Communication, not blame, needed for health center
The news article of Feb. 8 titled “Health Center Draws Flak from Patients,” immediately attracted my attention. As I became engrossed in reading further, my relaxed mood quickly deteriorated after reading numerous testimonials of those who were supposedly mistreated or misdiagnosed.
While it’s typically not my nature to fire off a rebuttal to users of our over-extended and broken healthcare delivery system, I am compelled to stand up for our community health center (as well as our valuable district hospital) by setting the record straight to all of those who feel that access to quality healthcare is driven primarily by a patient’s ability to pay.
First, I will qualify my opinion by stating that my healthcare finance profession spans 30 years and includes employment at consulting firms, clinics and hospitals large and small (for- and not-for-profit), district, critical access, rural health and county facilities all across the country.
I have seen it all, notwithstanding the extremely fragile state that reform is leaving in its wake as the new healthcare delivery model rolls out.
During a time when healthcare has never been more clinically and financially challenged, I find it interesting that the public can very quickly issue blame on an obviously over-scheduled, over-burdened health center that is trying to accommodate a large segment of the Latino community to the best of its ability.
I also find it difficult to believe that the health center has not made efforts to explain to its population that with limited space and resources, they simply cannot provide comprehensive care to all individuals who are accessing their services. There are outreach groups that can bridge the language barrier and assist patients by redirecting their care to alternate sites, especially in more urgent situations.
There are also resources that can help patients to qualify for Medi-Cal or charity care programs when they are unable to pay for services. Even in hardship situations, when patients do not qualify for assistance, very minimal payment arrangements can be made with no interest applied.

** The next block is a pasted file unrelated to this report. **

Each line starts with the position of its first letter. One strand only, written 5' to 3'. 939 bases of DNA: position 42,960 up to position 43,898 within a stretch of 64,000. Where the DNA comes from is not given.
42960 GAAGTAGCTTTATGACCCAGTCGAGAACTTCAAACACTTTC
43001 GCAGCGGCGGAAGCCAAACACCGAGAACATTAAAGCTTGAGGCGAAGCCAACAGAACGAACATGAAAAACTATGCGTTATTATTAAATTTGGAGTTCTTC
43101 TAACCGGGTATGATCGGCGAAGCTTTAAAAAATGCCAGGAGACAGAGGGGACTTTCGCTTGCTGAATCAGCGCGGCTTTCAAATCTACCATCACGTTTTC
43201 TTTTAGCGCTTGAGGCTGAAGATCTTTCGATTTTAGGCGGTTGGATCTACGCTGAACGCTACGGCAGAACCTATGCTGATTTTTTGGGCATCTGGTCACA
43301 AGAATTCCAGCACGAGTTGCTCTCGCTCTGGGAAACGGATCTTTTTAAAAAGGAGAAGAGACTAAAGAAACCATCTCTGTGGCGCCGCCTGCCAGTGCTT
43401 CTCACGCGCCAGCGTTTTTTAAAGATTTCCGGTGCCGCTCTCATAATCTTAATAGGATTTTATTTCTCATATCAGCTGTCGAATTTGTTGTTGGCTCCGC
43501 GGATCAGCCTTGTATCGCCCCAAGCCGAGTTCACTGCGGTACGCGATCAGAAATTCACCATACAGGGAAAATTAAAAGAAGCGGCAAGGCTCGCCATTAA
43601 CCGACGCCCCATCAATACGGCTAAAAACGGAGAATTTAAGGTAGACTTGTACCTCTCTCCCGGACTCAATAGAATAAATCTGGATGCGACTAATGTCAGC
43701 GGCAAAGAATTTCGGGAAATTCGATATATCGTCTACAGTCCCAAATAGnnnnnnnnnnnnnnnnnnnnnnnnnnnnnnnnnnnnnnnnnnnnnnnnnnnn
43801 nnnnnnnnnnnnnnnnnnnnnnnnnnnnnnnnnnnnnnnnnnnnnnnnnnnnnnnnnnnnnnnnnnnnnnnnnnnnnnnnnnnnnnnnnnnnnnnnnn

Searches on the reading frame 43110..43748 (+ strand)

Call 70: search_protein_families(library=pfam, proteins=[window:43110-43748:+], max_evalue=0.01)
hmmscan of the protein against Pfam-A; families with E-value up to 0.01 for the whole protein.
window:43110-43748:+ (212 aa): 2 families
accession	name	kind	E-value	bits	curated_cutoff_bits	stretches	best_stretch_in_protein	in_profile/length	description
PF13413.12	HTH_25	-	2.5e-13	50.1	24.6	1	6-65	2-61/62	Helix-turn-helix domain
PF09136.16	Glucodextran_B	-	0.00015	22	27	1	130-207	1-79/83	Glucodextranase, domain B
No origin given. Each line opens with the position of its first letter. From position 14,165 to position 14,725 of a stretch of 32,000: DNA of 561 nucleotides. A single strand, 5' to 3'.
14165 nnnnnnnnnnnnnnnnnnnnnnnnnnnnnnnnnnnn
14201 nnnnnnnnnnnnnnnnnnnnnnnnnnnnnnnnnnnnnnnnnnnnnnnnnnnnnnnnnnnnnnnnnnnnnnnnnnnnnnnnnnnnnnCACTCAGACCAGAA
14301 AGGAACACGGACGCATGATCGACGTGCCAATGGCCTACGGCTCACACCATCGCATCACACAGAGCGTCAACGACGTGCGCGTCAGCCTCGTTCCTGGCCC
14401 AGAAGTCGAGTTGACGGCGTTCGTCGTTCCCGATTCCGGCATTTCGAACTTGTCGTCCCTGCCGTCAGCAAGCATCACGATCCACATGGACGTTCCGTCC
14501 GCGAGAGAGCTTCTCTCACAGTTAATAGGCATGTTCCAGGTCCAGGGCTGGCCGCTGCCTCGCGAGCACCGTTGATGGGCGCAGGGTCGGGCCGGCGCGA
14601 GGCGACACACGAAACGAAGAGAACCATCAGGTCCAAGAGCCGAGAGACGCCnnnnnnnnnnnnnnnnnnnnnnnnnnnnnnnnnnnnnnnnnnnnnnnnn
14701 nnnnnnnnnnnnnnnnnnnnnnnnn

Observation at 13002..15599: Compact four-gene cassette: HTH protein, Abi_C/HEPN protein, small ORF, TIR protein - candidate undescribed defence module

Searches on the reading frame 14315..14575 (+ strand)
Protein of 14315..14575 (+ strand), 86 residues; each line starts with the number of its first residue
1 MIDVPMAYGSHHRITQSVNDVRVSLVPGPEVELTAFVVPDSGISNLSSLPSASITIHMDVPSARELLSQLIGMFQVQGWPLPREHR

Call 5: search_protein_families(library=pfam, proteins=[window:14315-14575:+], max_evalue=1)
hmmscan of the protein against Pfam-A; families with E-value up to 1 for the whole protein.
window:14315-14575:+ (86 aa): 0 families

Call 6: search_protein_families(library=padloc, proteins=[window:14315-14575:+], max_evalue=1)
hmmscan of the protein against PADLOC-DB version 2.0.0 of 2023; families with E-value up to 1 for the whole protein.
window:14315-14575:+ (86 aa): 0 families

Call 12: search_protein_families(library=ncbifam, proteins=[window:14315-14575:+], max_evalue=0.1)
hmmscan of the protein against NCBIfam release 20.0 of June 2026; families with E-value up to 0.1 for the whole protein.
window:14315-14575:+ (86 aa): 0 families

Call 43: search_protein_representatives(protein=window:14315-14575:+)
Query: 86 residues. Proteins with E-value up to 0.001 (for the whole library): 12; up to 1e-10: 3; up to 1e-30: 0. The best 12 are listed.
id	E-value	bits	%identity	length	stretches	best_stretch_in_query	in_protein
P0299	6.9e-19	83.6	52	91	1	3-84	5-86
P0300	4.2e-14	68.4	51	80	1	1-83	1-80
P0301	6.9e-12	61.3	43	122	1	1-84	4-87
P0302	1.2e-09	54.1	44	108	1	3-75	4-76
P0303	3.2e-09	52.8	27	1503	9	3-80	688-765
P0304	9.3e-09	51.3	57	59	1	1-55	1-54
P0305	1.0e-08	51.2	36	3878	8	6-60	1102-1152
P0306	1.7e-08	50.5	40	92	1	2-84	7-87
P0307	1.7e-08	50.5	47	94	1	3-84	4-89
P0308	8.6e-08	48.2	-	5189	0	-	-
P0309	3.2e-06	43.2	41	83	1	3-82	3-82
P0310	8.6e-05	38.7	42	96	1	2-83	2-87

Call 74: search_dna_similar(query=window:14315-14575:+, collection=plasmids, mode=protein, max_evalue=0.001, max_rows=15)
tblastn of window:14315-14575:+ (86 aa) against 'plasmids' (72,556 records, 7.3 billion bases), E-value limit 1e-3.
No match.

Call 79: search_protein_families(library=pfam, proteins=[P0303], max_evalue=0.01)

It is quite evident by the participation of several representatives who attended the recent meeting – including the program CEO, Cheryl Johnson – that access and quality of care is a priority to their care mission. As Mr. Cardenas stated in the article, “… we are looking for steps we can take together…”
This is that primary first step. It will not happen overnight but it is evident that a caring and compassionate consortium is obviously underway to improve the overall operation of the program.?To simply take a patient’s word at face value that they were misdiagnosed, and then publish it without any further investigation, is a serious accusation and perhaps an attempt by the media to sensationalize the issue further.
I am certainly not stating that there are not serious consequences when patients cannot gain timely access they need. But the health center is not the only facility that can provide essential diagnostic and clinical services. Where did the Springs residents access care prior to the opening of the health center?
I also believe that the issue is not racial – but national. Regardless of race, we are an aging population and chances are that we will need access to care at any given time. Growing deductibles and shrinking benefits is the flavor-of-the-month and increasing government scrutiny and regulations are stretching already over-worked resources to collect every dime of reimbursement to which healthcare facilities are so rightly entitled.
Residents of Sonoma Valley are so very fortunate to experience cultural diversity where everyone, regardless of ethnicity or the ability to pay for care, is embraced. Are we perfect? Certainly not. Do we care enough to change? Most certainly.
We are a community so fortunate to have quality medical providers, staff, technology, services and a location with which to care for clinic patients. Typically, the health center model is used in conjunction with an acute care hospital partner to divert non-emergent care to a site that can accommodate high volumes of clinic patients in a cost-saving environment. This venture saves the taxpayers thousands (perhaps millions) of dollars by preserving hospital emergency department services for those actual life-threatening events.
Communication to assist the Latino community, not blame or finger-pointing at our providers, is much needed to augment our current delivery model. It’s what we strive for to make the system better each and every day – and ours is better than most.
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Cynthia Denton is a resident of Boyes Hot Springs.